Answer: They both make celebrity appearances in my new book.
First off, let me say that the “book” is not technically a book yet, since I’m only on page 56. But it’s the first time I’ve written something that dictates the presence of real celebrities interacting (albeit fleetingly) with my characters. Usher and Matt Lauer are part of the world I’m building, the result of my protagonist’s dad’s sudden fame.
But bringing celebs into my story gave me pause: was it okay to use these famous names, or have I become a literary name-dropper? Even worse, am I using these people? The answer I came up with is no. Just like my book mentions Starbucks or the name of a certain Lady Gaga song, celebrities are part of our cultural landscape, relevant details that ground us in the present. If I were to make up a universally beloved pop singer instead of using Usher, my realistic contemporary world would feel phony and strange.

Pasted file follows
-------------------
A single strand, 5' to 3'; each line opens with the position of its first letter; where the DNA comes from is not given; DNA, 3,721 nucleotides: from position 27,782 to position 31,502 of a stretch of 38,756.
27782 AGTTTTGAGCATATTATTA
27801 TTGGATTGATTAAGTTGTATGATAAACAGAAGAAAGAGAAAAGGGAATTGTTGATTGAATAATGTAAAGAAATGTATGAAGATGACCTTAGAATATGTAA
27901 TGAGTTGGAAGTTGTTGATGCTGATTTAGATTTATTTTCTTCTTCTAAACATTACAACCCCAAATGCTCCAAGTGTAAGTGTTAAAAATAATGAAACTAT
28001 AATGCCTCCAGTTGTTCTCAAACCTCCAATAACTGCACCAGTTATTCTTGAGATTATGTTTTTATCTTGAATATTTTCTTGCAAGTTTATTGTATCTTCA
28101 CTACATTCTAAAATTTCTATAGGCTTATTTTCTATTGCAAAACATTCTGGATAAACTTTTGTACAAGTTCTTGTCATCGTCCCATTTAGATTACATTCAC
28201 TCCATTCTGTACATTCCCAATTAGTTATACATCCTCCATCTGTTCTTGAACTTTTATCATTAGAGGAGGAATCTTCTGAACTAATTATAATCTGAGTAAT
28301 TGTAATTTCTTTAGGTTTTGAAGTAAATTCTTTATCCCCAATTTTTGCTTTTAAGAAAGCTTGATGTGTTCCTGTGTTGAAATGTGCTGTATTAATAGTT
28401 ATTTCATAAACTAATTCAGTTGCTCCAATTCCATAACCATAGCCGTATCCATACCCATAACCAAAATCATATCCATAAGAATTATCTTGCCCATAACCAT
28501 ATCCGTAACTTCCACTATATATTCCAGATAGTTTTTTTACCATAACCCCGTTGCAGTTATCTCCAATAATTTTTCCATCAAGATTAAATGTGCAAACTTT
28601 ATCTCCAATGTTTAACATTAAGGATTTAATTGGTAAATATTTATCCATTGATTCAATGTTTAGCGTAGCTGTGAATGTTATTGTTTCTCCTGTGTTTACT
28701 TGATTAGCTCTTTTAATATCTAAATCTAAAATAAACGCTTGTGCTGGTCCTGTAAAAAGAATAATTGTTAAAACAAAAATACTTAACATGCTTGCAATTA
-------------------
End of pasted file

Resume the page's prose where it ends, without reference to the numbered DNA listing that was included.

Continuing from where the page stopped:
The fact of the matter is that there is often good reason for famous people to populate our fictional worlds (and no, I’m not talking about my prolonged 1986-88 fantasies of hooking up with Michael J. Fox). Woody Allen did it in MIDNIGHT in PARIS, where the appearance of famous figures from the past (Hemingway, F.Scott & Zelda Fitzgerald, Cole Porter, Gertrude Stein etc.) was the film’s main conceit. Brett Easton Ellis did it in GLAMORAMA. But you knew Brett Easton Ellis would make the list, didn’t you?
And most recently, Tom Perotta did it in THE LEFOTVERS, his amazing new novel about a Rapture-like event which causes millions of people on earth to mysteriously disappear, the following celebrities among them: John Mellencamp and Jennifer Lopez, Shaq and Adam Sandler, Miss Texas and Greta Van Susteren, Vladimir Putin and the Pope.
For some reason, I am in love with this list and I crack up every time I think of Perotta at his computer trying to come up with the perfect combination of famous names to disappear. (I think he succeeded.) Oh, how we would miss you, J-Lo.